# How to Enter Answers in WeBWorK

1. Mathematical Symbols Available in WeBWorK

• -  Subtraction
• *  Multiplication. Multiplication may also be indicated by a space or juxtaposition, that is, just writing symbols next to each other, e.g. 2x, 2 x or 2*x, also 2(3+4). You can use the latter form, without a space, only provided no misunderstanding is possible. For example, you wouldn't enter 34 for 3*4. To be on the safe side, you should always use * for multiplication.
• /   Division
• ^ or **  Denotes powers. (2^3 and 2**3 are the same to WeBWorK)
• All kinds of brackets and paretheses: (...), [...], {...}

2. Syntax for entering expressions

• Be careful entering expressions just as you would be careful entering expressions in a calculator.

• Sometimes using the * symbol to indicate multiplication makes things easier to read. For example (1+2)*(3+4) and (1+2)(3+4) are both valid. So are 3*4 and 3 4 (3 space 4, not 34) but using a * makes things clearer.

• Use ('s and )'s to make your meaning clear. You can also use ['s and ]'s and {'s and }'s.

• Don't enter 2/4+5 (which is 5.5) when you really want 2/(4+5) (which is 2/9).

• Don't enter 2/3*4 (which is 8/3) when you really want 2/(3*4) (which is 2/12).

• Entering big quotients with square brackets, e.g. [1+2+3+4]/[5+6+7+8], is a good practice.

• Be careful when entering functions. It's always good practice to use parentheses when entering functions. Write sin(t) instead of sint or sin t. But WeBWorK is smart enough to accept sin t or even sint. But sin 2t is really sin(2)t, i.e. (sin(2))*t. Be careful.

• Be careful entering powers of trigonometric, and other, functions. You write (sin(t))^2 for the square of sin(t), and never sin^2t.

• For example, 2+3sin^2(4x) is wrong. You should enter: 2+3*(sin(4*x))^2. Why does the last expression work? Because things in parentheses are always done first [ i.e. (4*x), and then (sin(4*x))], next all exponents are taken, giving (sin(4*x))^2, next all multiplications and divisions are performed, giving 3*(sin(4*x))^2. Finally, all additions and subtractions are performed, giving 2+3*(sin(4*x))^2.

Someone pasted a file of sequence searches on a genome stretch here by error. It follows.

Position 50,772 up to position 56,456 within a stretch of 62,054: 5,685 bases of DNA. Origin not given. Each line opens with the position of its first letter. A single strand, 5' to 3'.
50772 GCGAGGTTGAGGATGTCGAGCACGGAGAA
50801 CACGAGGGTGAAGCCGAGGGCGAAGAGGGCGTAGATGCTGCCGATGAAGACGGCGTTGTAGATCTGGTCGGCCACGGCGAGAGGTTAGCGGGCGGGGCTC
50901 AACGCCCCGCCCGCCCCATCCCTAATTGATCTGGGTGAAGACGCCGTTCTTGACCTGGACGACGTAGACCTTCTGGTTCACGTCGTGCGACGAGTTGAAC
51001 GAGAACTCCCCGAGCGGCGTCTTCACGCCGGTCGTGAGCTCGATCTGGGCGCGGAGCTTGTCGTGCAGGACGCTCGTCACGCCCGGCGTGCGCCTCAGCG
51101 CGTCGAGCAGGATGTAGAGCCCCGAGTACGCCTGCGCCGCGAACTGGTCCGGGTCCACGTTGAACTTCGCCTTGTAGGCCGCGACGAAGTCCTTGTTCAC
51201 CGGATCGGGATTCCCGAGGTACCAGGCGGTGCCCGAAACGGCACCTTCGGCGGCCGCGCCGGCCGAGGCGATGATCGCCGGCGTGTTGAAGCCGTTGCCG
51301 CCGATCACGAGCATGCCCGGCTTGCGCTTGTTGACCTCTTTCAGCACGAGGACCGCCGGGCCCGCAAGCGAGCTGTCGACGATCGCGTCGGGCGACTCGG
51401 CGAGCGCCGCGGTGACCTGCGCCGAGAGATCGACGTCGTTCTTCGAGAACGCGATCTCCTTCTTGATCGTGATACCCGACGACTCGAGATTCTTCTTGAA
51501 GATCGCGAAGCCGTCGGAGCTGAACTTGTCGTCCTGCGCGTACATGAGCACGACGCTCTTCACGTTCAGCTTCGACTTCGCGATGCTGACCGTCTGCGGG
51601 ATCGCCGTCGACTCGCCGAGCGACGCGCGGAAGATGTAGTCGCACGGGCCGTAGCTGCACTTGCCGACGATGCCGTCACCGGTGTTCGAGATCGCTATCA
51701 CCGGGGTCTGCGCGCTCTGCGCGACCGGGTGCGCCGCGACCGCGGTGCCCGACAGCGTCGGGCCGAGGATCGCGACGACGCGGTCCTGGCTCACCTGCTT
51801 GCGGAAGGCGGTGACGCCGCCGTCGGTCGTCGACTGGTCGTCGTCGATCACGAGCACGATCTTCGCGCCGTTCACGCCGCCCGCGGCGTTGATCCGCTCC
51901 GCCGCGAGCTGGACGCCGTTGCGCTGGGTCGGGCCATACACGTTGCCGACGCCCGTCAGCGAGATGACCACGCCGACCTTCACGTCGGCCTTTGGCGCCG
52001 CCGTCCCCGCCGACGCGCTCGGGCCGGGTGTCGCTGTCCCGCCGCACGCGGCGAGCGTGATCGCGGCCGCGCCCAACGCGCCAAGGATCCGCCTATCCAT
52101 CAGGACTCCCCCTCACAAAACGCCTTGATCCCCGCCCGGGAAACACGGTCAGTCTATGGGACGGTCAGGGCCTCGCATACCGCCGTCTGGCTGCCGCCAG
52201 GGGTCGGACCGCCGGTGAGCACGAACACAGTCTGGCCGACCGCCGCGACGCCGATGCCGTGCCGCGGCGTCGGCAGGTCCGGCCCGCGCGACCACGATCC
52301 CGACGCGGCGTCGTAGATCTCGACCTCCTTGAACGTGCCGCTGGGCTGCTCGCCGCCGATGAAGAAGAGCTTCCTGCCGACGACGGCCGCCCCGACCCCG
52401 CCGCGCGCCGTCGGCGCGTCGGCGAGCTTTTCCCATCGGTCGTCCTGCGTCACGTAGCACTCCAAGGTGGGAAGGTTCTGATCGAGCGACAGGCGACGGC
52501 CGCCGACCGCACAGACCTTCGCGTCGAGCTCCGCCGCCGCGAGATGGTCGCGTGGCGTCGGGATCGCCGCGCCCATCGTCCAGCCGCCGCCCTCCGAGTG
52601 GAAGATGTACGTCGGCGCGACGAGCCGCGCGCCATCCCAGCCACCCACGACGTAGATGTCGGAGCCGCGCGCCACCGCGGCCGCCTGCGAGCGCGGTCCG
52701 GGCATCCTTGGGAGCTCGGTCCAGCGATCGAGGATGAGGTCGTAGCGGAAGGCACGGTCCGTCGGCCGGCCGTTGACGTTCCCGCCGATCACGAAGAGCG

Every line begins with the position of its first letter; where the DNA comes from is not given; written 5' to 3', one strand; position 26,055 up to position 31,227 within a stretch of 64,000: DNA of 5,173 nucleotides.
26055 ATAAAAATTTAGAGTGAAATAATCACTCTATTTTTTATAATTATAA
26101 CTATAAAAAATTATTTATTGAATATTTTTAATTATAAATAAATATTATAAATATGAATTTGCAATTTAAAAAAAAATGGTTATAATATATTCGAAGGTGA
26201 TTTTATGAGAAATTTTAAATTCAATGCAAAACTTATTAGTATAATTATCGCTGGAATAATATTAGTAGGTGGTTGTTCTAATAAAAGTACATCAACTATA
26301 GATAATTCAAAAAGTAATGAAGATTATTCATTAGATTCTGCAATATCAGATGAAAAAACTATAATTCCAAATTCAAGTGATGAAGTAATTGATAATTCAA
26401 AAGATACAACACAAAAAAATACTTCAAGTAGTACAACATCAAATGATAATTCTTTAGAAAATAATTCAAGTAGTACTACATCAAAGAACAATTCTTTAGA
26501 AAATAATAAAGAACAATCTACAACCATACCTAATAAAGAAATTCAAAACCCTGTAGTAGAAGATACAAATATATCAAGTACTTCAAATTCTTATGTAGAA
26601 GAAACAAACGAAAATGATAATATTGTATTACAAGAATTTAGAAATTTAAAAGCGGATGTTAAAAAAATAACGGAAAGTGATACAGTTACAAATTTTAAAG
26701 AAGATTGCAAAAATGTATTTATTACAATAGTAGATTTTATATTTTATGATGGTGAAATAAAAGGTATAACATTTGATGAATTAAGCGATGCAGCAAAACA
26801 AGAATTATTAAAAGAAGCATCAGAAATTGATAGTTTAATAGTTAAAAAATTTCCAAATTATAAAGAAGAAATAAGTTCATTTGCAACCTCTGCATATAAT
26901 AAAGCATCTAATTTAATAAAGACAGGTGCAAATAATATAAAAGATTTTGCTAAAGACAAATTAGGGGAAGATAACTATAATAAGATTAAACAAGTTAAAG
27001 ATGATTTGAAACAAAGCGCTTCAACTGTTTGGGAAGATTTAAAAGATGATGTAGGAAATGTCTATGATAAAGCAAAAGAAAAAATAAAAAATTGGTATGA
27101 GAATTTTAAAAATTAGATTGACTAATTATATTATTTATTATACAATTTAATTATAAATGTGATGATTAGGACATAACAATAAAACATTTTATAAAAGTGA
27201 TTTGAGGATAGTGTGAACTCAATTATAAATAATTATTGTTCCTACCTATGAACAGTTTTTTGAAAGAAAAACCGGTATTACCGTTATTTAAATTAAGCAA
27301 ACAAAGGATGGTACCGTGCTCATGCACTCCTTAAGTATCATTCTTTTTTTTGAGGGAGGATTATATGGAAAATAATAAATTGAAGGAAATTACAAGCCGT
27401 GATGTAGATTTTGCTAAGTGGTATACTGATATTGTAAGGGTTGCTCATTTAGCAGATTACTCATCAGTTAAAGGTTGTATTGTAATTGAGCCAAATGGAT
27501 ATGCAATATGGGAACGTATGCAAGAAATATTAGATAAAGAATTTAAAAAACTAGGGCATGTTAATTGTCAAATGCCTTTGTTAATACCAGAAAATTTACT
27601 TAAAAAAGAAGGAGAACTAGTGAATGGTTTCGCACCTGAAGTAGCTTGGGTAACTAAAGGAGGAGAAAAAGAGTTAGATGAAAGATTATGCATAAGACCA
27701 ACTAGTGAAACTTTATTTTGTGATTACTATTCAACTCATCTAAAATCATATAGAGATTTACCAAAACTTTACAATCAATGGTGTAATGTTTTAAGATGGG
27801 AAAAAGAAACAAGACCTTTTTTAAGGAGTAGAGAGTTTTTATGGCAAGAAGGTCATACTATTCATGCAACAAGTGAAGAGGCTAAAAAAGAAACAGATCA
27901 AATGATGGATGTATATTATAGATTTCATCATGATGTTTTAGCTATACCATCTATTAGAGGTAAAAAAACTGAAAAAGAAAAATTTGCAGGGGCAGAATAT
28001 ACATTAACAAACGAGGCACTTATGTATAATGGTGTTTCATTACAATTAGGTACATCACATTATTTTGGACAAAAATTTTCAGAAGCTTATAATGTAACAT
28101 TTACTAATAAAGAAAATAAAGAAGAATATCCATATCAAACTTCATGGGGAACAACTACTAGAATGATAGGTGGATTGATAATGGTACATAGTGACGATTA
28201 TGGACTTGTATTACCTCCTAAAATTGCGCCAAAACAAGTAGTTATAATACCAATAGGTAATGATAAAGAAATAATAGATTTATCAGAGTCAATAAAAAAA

You could have entered 2+3sin(4x)^2. (Indeed, things in parentheses go first, giving (4x), next functions are evaluated, giving sin(4x), next all exponents are taken giving sin(4x)^2, next all multiplications and divisions are performed, giving 3sin(4x)^2. Finally, all additions and subtractions are done, leading to 2+3sin(4x)^2.) However, isn't 2+3*(sin(4*x))^2 much clearer than 2+3sin(4x)^2? Why not be clear?

• Remember that multiplication and division have the same precedence and there are no universal rules as to which should be done first in the absence of paretheses. WeBWorK and many computers read things from left to right, so 2/3*4 means (2/3)*4=8/3. But some other computers will read 2/3*4 as 2/(3*4)=1/6. The same lack of consistent rules concerns powers, expressions like 2^3^4.
The only way to make sure that you are entering what you want to enter is the use of parentheses!!!

• Use the "Preview Button" to see exactly how your entry looks. E.g. to tell the difference between 1+2/3+4 and [1+2]/[3+4] click the "Preview Button".

• If a problem calls for a decimal answer, give at least four decimal digits, or as many as the problem specifies. For example, write 2.3453 instead of 2.34.

3. Intervals in WeBWorK

• What is the domain of f(x)=sqrt(x)? On answer is x>=0 (x is greater than or equal to 0). The way to enter this in WeBWorK is in interval notation: [0,infinity).
• Other intervals:
• (2,3] is the set 2<x<=3.
• (-infinity,5) is the set x<5.
• (-infinity, infinity) is the set of all real numbers.
• (2,3]U[4,5) is the set 2<x<=3 or 4<=x<5. (This is a union of two intervals and can be very important.)

4. Mathematical Constants Available In WeBWorK

• pi This gives 3.14159265358979, e.g. cos(pi) is -1
• e This gives 2.71828182845905, e.g. ln(e*2) is 1 + ln(2)

5. Scientific Notation Available In WeBWorK

• 2.1E2 gives 210
• 2.1E-2 gives .021

6. Cube roots and such

• x^(1/3) gives the cube root of x
• Other roots are also done with fractional exponents.

7. Mathematical Functions Available In WeBWorK

• abs( ) The absolute value
• cos( ) Note: cos( ) uses radian measure
• sin( ) Note: sin( ) uses radian measure
• tan( ) Note: tan( ) uses radian measure
• sec( ) Note: sec( ) uses radian measure
• exp( ) The same function as e^x
• log( ) The natural log
• ln( ) Another name for the natural log
• logten( ) The log to the base 10
• arcsin( )
• asin( ) Another name for arcsin
• arccos( )
• acos( ) Another name for arccos
• arctan( )
• atan( ) Another name for arctan
• sinh( )
• cosh( )
• tanh( )
• sech( )
• sqrt( )
• sgn( ) The sign function, either -1, 0, or 1
• step( ) The step function (0 if x < 0, 1 if x >= 0)
• fact( ) The factorial function (defined only for non negative integers)